Contemporary Mediascape: Music Journalism
It has been said “The problematic issue that runs through the history of all forms of popular music since the development of industrial capitalism is the relationship between music as a means of popular expression and music as a means of making money” (FRITH, Simon, 2000)
I believe this statement to mean that although a music journalist is an impartial yet slightly opinionated media, record labels will always do what is necessary to make money and promote their artists by any means necessary. Hence, the music journalist can and will be used unfairly in some cases. To remain true to their passion and their career, one must not be used by such companies for their greater good e.g. to make money. However, a journalist will always be challenged on their opinions and especially their reviews. With such names as Jancee Dunn and Hunter S. Thompson, it is easy to be inspired into what seems like a glamorous career path. But, it is important not to forget the often quoted “seedy underbelly” of the music industry.
In this article, I plan to discuss the challenges and constants of the music journalist as well as the industry as a whole. While music is a trend, so to are its means of selling and distribution. Because technology is a rolling stone that gathers no moss, it means the way in which music journalism is written has changed. From fans blogging at home to paid professionals at big label magazines, the lines have blurred. As to whether it is a diminishing or a blooming field of work, it is hard to say. Although stats may decide either, the actual job of a music journalist is changing. From the way one writes down to the subject matter they are covering. Personally I believe music journalism it still as popular as ever, but where and for whom they write has changed dramatically.
Illegal downloading and file sharing
As technology advances, so to do the ways in which we access and share music. There is a constant debate to the right and wrong of file sharing and new laws are being introduced to keep up with changing technologies and those who exploit them. Because there are always those who believe art (in the form of music) should be free for everyone to enjoy, loopholes in the law and constantly evolving programs make this problem hard to combat.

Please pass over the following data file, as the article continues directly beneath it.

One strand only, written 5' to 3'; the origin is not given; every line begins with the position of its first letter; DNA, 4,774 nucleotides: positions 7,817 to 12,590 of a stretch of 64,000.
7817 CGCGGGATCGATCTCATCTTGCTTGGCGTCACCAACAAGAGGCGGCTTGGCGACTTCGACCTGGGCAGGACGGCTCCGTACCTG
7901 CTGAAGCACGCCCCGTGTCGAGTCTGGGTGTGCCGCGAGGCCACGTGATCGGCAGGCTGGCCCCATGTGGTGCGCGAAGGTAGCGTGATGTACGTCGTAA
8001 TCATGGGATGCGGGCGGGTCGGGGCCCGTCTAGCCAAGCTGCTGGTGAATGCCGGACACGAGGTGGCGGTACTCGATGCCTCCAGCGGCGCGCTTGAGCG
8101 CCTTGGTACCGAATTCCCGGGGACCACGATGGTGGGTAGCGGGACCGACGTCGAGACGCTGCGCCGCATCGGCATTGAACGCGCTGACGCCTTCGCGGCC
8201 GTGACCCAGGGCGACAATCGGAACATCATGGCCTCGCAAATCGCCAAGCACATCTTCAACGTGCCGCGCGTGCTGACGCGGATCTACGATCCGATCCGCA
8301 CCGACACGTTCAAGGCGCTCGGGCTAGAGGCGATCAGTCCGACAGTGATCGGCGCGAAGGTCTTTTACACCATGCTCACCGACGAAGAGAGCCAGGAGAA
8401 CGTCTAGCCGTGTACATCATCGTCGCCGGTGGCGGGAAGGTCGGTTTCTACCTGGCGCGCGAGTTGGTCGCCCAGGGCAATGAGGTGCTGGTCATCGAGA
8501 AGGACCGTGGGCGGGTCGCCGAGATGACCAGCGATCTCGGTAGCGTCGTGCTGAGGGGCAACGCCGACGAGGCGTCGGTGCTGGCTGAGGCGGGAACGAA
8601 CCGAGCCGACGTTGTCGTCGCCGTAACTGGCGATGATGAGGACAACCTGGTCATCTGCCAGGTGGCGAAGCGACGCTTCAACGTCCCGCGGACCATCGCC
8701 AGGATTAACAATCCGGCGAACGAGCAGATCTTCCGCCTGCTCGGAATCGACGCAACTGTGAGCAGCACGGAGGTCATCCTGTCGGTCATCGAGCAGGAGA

“New models are emerging that eliminate the need to press CDs, deal with e-tailers, hunt down money, hand over exclusive rights to masters, or give up a large cut of profits just for the luxury of having your songs on iTunes. In terms of both Physical Media and Digital Distribution, today’s options will make producers, and artists re-think their entire career plan” (Avalon ,2006).
Recently in the US, a 32 year old woman was found guilty of illegally downloading music from the internet and was fined $80 000 for each individual song. For a total of 24 song, accounting to a total of $1.9 million US. Her attorney said “Jammie Thomas-Rasset's case was the first such copyright infringement case to go to trial in the United States” (Elianne Friend, 2009 http://www.cnn.com/2009/CRIME/06/18/minnesota.music.download.fine)
This is a field covered by journalists of numerous fields, not just music. Because it is a topic of popular debate with differences of opinion, it is easy to make a debate based on personal opinion of what constitutes stealing. The music journalist must be able to progress with such contemporary issues as it is one of significance. However, laws vary from country to country and this poses issued with files shared in numerous countries outside such enforcement e.g. until recently Pirate Bay. In the UK recently, musicians and recording artists have formed groups voicing their opinions on this hot topic. The Times wrote last month “The Featured Artists Coalition (FAC) has spent a week in talks with record labels such as Sony and EMI, who back plans by Lord Mandelson to disconnect internet users who persistently download music illegally” (The Times, September 21, 2009). This indicates that this issue affects many people in the industry, from artists and journalists to producers and graphic artists. If CD sales go completely digital, what will become of these middle men such as the designers and factory workers who produce the CDs.
Different research is inconclusive; with varying finding that directly contradict each other. Steve Hargrave of sky news claims “Recent figures suggest that only one in 20 downloads were legal last year” (Steve Hargrave, 2009) while the IFPI, the international equivalent of the RIAA, has put out new stats claiming that only 5 percent of all music downloads in 2008 were legal. The group estimated that 40 billion tracks were shared illegally last year, or an average of almost 30 songs for every internet user worldwide (http://www.techdirt.com/articles/20090116/0955383440.shtml)
Internet taking over from print and citizen journalism
While the issue of citizen journalism is one of uncertainty, it is becoming ever more popular. These days, anyone can create a blog and give their own reviews. This means that the music journalist is getting a run for its money, trying to prove why paid professionals are needed at all. Defending their pay cheque is a constant battle.
Village Voice critic Christopher R. Weingarten “People are firing geeks like me and hiring a bunch of 19-year-olds who will work for concert tickets and a pat on the head.” It's no secret that as bloggers fill the void of snarky freelancers, doing it yourself becomes doing it entirely. Perhaps more importantly Weingarten also advises, “You don’t need a critic to tell you if something’s good, you can just listen to it.” (drownedinsound.com). This new means of moving information through digital means should be a dark cloud for magazine companies that would ultimately suffer. However Nick Chan, CEO Pacific Magazines and MPA chairman said “… if you look at these current results against th